The 21 youth plaintiffs suing the federal government over climate change will have their day in court, with a date for the trial now officially set for February 5, 2018.
“Despite incessant efforts by government and industry to prevent our case from moving forward, the date is set for trial,” Alex Loznak, a 20-year old plaintiff from Oregon, said in a press statement. “Having seen some of the most damning evidence to be presented at trial, I am confident that our claims will prevail.”
The case is the first to use a theory known as atmospheric trust law, which argues that the federal government, through actions like fossil fuel subsidies, has actively undermined the youth’s right to a livable climate. Atmospheric trust law is based on an old legal doctrine that holds that the federal government must preserve certainly commonly held elements, like shorelines and waterways, for public use. Applying public trust to the atmosphere, the plaintiffs argue that the government must also take steps to preserve the atmosphere from rampant greenhouse gas pollution.
The trial will take place in Eugene, Oregon, before U.S. District Court Judge Ann Aiken. Aiken was the judge who ruled the case could move forward to begin with, finding in November that the plaintiffs could reasonably argue that they were likely to suffer personal damages if the United States did not take action to rein in carbon emissions. In January, as President Donald Trump took office, the plaintiffs added him to the lawsuit. They have argued that the action has taken on new importance in the face of an administration that blatantly denies climate change. As head of the federal government, former President Barack Obama had been named in the original case.
Following the plaintiff’s adding Trump as a defendant, the Trump administration — joined by representatives from the fossil fuel industry — appealed Aiken’s November ruling, arguing that the plaintiffs lacked standing. Aiken denied that appeal in June, but the Trump administration subsequently filed an extraordinary petition, known as a writ of mandamus, asking the higher Ninth Circuit Court of Appeals to overturn Aiken’s decision even before the case went to trial. The Ninth Circuit is still considering that appeal.
In a separate motion, three fossil fuel industry representatives — the American Petroleum Institute (API), the National Association of Manufacturers (NAM), and the American Fuel & Petrochemical Manufacturers (AFPM) — that had joined the case as intervenors on behalf of the defendant applied to withdraw from the case. The motions to withdraw were filed right before a crucial deadline for discovery, including disclosing to the court their position on the science behind climate change.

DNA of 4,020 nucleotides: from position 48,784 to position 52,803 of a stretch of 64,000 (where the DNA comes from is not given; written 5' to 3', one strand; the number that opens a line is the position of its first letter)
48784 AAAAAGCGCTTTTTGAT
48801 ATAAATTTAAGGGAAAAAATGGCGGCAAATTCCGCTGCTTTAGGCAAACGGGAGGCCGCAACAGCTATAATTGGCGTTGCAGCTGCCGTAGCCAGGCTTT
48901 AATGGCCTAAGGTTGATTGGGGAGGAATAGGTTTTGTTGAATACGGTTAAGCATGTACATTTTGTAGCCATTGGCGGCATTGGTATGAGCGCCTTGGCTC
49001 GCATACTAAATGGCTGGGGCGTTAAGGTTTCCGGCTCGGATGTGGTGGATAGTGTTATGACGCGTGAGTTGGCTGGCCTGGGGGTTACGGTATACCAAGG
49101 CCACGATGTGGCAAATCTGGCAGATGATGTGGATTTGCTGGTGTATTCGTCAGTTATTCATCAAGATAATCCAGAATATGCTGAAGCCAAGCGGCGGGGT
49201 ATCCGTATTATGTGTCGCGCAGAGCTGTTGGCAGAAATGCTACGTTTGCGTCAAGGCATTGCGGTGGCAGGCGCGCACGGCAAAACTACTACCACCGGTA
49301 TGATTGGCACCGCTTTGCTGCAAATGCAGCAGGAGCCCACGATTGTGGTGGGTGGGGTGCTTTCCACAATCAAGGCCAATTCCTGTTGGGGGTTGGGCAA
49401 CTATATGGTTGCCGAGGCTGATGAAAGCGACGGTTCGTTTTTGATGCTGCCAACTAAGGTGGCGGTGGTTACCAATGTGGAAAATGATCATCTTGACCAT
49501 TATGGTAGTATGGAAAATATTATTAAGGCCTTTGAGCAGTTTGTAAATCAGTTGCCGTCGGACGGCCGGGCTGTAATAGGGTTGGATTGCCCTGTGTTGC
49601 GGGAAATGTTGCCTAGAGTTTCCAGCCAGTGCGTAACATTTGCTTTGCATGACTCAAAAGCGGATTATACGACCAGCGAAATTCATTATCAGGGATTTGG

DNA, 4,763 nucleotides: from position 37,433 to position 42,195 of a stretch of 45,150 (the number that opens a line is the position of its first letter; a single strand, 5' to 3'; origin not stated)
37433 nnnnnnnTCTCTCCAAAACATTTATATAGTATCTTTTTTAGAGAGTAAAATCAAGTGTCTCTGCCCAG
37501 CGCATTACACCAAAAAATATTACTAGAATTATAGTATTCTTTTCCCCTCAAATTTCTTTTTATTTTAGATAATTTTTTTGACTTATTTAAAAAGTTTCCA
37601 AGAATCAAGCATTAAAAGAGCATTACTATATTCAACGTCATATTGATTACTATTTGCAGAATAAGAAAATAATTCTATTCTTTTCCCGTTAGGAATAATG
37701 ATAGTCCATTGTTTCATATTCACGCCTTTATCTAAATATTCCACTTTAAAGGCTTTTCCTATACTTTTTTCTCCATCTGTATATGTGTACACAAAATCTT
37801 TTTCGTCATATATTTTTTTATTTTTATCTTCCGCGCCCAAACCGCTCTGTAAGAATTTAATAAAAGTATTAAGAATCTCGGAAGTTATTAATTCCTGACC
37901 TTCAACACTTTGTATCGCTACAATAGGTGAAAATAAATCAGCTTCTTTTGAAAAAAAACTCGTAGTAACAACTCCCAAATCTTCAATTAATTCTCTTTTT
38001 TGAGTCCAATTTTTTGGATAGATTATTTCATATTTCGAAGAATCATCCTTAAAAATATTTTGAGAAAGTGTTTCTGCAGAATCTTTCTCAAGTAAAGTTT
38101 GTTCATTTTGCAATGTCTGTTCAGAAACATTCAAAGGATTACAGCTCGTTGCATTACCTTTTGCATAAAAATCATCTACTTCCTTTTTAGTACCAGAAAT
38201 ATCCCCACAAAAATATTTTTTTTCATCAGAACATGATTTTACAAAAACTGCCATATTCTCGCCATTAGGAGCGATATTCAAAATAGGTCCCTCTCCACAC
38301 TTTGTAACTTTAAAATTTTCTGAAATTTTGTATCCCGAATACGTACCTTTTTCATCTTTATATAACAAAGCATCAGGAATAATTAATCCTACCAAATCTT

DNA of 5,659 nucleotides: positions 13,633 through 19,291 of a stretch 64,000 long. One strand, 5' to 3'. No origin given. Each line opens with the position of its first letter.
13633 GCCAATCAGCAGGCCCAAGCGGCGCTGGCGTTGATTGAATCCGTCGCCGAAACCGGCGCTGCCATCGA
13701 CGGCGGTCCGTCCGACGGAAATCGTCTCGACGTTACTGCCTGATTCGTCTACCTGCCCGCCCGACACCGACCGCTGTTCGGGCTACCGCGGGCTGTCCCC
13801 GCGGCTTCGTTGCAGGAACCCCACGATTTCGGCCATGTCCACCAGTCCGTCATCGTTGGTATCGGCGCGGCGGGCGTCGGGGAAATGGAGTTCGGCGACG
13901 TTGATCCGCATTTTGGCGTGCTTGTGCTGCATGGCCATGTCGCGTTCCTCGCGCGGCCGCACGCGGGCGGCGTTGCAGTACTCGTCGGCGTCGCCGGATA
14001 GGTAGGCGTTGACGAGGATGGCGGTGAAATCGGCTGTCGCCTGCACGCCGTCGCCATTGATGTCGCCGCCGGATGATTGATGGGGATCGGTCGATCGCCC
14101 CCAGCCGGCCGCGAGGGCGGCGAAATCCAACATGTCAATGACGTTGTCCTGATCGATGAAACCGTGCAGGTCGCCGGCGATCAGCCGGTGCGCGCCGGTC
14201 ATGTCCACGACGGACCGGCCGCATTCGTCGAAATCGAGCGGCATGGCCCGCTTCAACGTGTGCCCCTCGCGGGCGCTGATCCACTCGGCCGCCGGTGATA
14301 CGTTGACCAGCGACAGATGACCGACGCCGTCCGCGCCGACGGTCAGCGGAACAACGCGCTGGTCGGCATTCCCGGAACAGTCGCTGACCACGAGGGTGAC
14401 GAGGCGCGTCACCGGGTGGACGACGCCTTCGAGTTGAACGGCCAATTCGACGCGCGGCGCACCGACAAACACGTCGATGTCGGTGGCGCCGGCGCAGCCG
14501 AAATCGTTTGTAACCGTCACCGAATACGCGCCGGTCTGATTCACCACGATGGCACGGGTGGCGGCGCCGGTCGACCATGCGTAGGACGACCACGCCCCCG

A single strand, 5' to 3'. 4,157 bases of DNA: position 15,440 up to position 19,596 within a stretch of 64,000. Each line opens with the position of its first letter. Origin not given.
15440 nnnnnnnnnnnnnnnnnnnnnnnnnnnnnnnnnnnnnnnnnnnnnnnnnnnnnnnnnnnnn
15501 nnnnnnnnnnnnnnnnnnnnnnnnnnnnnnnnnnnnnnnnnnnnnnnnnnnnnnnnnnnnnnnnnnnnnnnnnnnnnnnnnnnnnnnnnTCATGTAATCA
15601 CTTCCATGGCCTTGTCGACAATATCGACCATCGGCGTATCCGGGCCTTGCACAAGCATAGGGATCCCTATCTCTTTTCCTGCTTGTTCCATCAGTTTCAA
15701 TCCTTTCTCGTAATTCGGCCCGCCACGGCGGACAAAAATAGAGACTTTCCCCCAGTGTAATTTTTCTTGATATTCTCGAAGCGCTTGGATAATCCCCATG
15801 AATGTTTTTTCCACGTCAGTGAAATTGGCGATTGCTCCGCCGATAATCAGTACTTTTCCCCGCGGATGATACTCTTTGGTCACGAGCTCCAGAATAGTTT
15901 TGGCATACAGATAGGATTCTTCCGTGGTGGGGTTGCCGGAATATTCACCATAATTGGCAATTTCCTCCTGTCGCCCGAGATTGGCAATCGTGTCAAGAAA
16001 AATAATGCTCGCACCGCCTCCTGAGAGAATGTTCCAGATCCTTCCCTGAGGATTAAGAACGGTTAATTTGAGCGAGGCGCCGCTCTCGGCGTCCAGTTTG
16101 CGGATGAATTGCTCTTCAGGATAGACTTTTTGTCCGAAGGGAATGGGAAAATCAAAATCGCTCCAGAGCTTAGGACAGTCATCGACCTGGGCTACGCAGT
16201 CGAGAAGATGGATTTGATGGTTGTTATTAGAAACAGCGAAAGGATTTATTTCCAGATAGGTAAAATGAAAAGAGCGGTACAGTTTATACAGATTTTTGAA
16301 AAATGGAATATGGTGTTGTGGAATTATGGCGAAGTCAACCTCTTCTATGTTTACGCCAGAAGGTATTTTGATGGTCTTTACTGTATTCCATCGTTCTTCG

“Over 18 months ago, these fossil fuel associations went to incredible lengths to become defendants so that they could shut down this case,” Julia Olson, co-lead counsel for plaintiffs and executive director of Our Children’s Trust, the Oregon-based nonprofit supporting the lawsuit, said. “They failed, and youth prevailed. Now these youth and the top climate experts on the planet can go to trial against the Trump Administration.”
The 21 youth plaintiffs — ranging in age from nine to 21 — are not the only kids using the courts to compel action on climate change. In Minnesota, a group of young adults applied to intervene in the state’s regulatory process for Enbridge’s Line 3 pipeline, arguing that climate change poses unique threats to them because they will grow up in a climate-changed world, meaning they will have to contend with things like more extreme storms and ocean acidification.
Earlier this week, 28 youths in New Mexico — between the ages of four and 20 — submitted a petition to the state’s Environmental Improvement Board requesting that the state begin the process of implementing a greenhouse gas emission reduction strategy.
“The law in New Mexico is clear: state government must act to protect the health, safety, comfort, economic and social well-being of New Mexicans,” Andrea Rodgers, senior staff attorney with Our Children’s Trust, said in a statement. “This rulemaking process is desperately needed to ensure New Mexico fulfills its legal obligations to address climate change so that these young people get the future they deserve.”